What, if anything, should the idea of sin do to our political vision?
Here’s another short post on religion and politics (even shorter than the last one), and it won’t be the last in the short term (I’m chipping away at a longer post on classical liberalism and welfare). A friend of mine commented recently that one of the reason’s she’s not a libertarian is that she believes that human beings are sinners. Another person quickly replied that the reason that he is a libertarian is that he believes that people are sinners. Both of these friends are evangelical Christians.
I think the first to speak in this instance was correct. There may be other reasons not to be a libertarian, granted, but one of the reasons is that human beings have this tendency to do the wrong thing; to be selfish, to not consider the needs of others, to be more concerned about our own rights than the rights of others and so on. If we lived in a libertarian society then, I strongly suspect that the plight of the less well-off would be much worse, among other things.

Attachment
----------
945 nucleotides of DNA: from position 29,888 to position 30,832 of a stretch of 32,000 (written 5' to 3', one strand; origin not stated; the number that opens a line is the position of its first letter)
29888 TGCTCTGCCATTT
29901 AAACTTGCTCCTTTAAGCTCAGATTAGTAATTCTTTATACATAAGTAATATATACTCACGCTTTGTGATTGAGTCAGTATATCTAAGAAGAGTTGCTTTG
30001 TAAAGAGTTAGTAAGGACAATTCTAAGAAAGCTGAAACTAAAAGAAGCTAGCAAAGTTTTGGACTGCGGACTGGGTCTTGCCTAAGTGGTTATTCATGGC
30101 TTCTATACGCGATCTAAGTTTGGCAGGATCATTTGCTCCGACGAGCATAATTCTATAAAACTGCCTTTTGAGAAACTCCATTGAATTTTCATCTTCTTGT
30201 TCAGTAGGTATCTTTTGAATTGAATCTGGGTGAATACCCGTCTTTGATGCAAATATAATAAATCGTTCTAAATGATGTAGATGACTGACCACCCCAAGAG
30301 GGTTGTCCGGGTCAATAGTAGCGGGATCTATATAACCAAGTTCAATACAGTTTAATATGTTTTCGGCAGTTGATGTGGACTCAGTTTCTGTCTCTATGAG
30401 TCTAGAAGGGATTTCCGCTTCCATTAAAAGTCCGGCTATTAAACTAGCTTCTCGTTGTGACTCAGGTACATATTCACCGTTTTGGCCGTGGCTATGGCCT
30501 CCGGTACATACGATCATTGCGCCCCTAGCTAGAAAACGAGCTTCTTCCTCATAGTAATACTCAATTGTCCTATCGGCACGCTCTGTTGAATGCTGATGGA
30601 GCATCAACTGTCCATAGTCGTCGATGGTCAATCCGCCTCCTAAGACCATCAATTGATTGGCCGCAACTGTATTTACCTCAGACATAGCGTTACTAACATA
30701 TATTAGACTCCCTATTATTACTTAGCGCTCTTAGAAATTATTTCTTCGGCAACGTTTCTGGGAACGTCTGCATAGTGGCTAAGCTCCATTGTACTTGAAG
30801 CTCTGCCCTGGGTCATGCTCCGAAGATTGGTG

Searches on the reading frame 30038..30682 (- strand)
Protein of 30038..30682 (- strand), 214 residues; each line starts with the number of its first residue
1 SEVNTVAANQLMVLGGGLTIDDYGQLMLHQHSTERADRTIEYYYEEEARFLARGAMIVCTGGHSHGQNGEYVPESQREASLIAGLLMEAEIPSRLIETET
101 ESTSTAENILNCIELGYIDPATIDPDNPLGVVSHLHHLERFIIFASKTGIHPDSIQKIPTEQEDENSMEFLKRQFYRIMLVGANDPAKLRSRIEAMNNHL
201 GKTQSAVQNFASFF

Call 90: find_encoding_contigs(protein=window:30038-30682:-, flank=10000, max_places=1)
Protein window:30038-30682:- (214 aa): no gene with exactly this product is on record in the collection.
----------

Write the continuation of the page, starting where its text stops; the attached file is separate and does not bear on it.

But it’s important not to make the opposite error: The error of thinking that since individual human beings are so messed up, what we really need is a group of these human beings in control with all the power, making sure all the areas of our life where we could go wrong are regulated. If one human being is a sinner, how is that problem solved if we put a bunch of sinners together and give them all the power? Just as individuals can go wrong by neglecting their responsibilities towards others in this thing called society that they want to have the benefit of belonging to, so those in power can go equally wrong. Their ideas about what is ultimately good for us, about how the goods of society are best spent, about what values should be enshrined in law, about what causes we should support, etc, are surely susceptible to error if each of those in the ruling party is as bad as the rest of us, and the idea of a group of sinners like us having the ability to force everyone to support those ideas and submit to them – all of them – is deeply dystopian in my view.
This is why I think that if the Christian idea of sin should push us in any direction politically, it should push us away from either of these extremes: From libertarianism at one end and socialism or any form of totalitarianism at the other. I think the classical liberal model does a good job of this.
What say you?